Feels like summer came and went in the blink of an eye. A weird, wet, muggy blink of an eye. I was going to say it still feels like summer (it’s plenty warm enough), but there’s no denying the gradual arrival of crisp mornings and cool nights, new season apples and pears slowly creeping their way onto supermarket shelves.
And in this last gasp of (technically not-) summer it feels like a race to do everything you won’t be able to do for another year. Like wearing shorts, even if you have to wear a jumper on top. Going for that last, end-of-summer swim before the water gets too cold (though in Wellington it’s pretty much too cold even in summer!). Shooting hoops at Waitangi Park. Drinking Pimm’s in the afternoon sun, taking walks after dinner, eating as many berries as possible and gorging yourself on stonefruit. Each day is tinged with this subtle sense of urgency: get in while you can.
And while yes, it’s true, the juicy and succulent fruits of summer are slowly making way for the crisp and autumnal, there’s still plenty of peaches left to devour. For the next couple weeks, at least.
I think peaches (and, I suppose, nectarines) are by far my favourite fruit, though of course this thinking is clouded by the fact that I get really excited about whatever fruit’s in season and I’m sure this will change as soon as I take my first bite of a sweet, meltingly ripe pear, or a crisp apple (I’ve resisted thus far in a sort of denial that summer’s over).
But I think that claim of favourite fruit has a little more basis than just the ohmygod-it’s-in-season-and-there’s-nothing-more-delicious mania I’m sometimes prone to. One of my favourite childhood memories is of a trip to Michigan in late August when I was maybe seven or eight, and I don’t remember much except the showers at the place we stayed smelled like rust, the beach was full of flies and – and – we visited peach orchards, eating perfect peach after perfect peach and taking more home in brown paper bags (to help them ripen). Our kitchen for the week or so afterwards had the faint, alluring aroma of ripening peaches.
I always have such good intentions when I buy peaches, planning to make this or that recipe, but usually I can only get so far as rinsing them off before I find myself eating them, standing over the kitchen sink, juices running down my chin, hand, dripping off my elbow. Messy, but there’s really nothing that tastes more magnificent.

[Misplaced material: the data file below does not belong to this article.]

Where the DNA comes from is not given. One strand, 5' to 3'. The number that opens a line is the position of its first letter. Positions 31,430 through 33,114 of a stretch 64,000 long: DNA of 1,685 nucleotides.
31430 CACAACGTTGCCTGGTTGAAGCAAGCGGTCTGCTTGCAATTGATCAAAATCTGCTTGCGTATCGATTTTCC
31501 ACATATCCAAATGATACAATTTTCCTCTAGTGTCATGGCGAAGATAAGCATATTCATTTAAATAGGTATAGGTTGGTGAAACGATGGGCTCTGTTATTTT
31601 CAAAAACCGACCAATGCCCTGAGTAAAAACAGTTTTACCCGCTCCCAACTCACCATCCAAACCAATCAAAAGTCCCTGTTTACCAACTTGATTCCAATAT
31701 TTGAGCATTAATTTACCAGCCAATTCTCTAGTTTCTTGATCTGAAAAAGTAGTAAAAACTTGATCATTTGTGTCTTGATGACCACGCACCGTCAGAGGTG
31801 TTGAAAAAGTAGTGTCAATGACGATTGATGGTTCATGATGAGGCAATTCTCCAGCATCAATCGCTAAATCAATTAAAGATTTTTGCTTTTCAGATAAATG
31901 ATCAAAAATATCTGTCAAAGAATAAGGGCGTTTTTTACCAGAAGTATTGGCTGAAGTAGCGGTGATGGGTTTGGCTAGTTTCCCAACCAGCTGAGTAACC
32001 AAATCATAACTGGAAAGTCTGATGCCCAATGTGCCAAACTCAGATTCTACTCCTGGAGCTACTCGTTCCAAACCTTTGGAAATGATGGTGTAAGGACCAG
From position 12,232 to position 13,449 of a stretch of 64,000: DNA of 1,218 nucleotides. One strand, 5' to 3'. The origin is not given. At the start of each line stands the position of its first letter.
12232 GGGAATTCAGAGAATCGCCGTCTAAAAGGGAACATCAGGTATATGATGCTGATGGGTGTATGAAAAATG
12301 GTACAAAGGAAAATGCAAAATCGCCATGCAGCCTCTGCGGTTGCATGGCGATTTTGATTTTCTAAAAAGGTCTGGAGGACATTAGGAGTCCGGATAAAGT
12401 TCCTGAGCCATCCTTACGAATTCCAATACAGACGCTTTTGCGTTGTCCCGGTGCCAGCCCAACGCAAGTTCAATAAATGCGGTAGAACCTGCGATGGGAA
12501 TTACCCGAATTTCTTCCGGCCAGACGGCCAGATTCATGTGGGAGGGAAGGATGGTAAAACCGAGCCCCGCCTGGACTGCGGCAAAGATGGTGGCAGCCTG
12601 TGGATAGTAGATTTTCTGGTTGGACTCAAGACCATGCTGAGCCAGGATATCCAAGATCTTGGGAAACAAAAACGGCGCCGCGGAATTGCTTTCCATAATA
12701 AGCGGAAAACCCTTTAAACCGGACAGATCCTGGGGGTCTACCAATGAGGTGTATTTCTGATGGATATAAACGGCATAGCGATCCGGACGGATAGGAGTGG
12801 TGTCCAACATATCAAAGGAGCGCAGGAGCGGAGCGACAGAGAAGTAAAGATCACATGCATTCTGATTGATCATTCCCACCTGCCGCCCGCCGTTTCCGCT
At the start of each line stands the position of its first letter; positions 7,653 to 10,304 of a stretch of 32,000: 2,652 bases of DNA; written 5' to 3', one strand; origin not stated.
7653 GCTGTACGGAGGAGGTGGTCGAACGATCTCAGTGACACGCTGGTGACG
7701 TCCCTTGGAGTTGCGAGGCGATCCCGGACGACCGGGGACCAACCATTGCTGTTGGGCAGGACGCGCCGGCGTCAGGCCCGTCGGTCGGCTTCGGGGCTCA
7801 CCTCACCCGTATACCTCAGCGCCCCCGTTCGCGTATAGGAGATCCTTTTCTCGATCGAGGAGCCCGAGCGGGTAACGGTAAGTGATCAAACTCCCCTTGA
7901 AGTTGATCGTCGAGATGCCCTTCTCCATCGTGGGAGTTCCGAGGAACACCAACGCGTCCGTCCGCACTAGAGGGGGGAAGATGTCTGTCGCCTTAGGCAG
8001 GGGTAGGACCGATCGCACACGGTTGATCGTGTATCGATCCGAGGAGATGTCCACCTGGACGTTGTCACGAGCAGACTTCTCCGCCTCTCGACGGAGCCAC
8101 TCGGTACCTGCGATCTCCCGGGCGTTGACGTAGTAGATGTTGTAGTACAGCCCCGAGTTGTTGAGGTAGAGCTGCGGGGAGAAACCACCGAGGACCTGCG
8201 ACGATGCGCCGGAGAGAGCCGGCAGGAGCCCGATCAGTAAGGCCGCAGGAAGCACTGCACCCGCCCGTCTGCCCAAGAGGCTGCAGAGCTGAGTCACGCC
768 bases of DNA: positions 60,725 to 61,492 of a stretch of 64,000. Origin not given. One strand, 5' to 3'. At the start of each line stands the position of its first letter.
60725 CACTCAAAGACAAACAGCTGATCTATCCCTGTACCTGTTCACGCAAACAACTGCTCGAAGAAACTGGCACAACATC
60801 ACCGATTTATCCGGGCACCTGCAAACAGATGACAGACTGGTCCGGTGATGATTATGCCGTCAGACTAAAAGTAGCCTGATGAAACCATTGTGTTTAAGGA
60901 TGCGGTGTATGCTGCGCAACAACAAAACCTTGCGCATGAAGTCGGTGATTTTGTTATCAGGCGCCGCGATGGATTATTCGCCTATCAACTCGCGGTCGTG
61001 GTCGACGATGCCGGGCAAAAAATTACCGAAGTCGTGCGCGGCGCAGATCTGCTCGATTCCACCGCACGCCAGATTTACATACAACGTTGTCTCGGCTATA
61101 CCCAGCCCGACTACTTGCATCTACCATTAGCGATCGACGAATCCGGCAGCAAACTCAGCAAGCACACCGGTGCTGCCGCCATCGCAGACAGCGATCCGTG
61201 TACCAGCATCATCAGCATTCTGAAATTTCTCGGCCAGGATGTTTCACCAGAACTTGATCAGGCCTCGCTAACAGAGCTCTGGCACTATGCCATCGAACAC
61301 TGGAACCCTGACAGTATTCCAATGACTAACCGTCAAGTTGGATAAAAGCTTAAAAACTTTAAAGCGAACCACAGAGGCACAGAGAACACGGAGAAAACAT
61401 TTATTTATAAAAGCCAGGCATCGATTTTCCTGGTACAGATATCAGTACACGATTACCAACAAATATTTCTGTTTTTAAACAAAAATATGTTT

Maybe the reason I never make it past the sink is because I sometimes find when peaches are cooked they lose some of that shockingly juicy-sweet quality I can’t get enough of.
Recently, though, I’ve made an exception for grilled peaches. Somehow they manage to keep that juicy, sweet, meltingly soft quality, with the added bonus of getting all caramelised and intensely good. I served them with the lemongrass & ginger syrup I’ve been making, which I highly recommend – it adds a bit of freshness and tang to cut through the sticky sweetness.
This is probably too obvious to even be a recipe (seems to be a theme in some of my recent posts, but I guess that’s what you want when it’s summer and you’d rather be outside than in the kitchen) but I wanted to post it before summer slips out of reach until the end of the year. I encourage you to try it with the lemongrass & ginger syrup if you can.
GRILLED PEACHES WITH LEMONGRASS + GINGER SYRUP (serves 2):
Halve 2 peaches*; remove the stones.** Place on a hot BBQ, grill pan or place under the grill in the oven**, cut side facing the heat source. Grill for 5-10 minutes (depending on your grilling implement) until the surface is caramelised and the peach halves are tender and warmed all the way through. Top with vanilla ice cream and a liberal pour of lemongrass + ginger syrup (recipe here).**** If you garnish it with a mint sprig it’ll be extra pretty (and it goes well with the other flavours). Watch as the ice cream melts into the grooves of the hot peach and drips down the sides and forms molten pools of amazing with the syrup. Or just eat.
*For this I used both white-fleshed peaches and Golden Taturas. Both were delicious. Use any peaches you like. Nectarines will also do.
**If your peaches are super ripe, you shouldn’t need to do this, but if they’re a bit firm or you’re keen for more caramelisation (OK, who isn’t) you could sprinkle the cut side with a bit of demerara sugar before grilling. I didn’t do this, and found it sweet and caramelly enough.
***I used a panini grill flipped upside down and kept open, because at that stage I couldn’t be bothered going downstairs to turn on the BBQ or look for the grill pan… lazy, or innovative? Your call…
****I suppose you could also make some other sort of glaze, or use another syrup, or even scoop a fresh passionfruit over the top. Which reminds me, passionfruit…!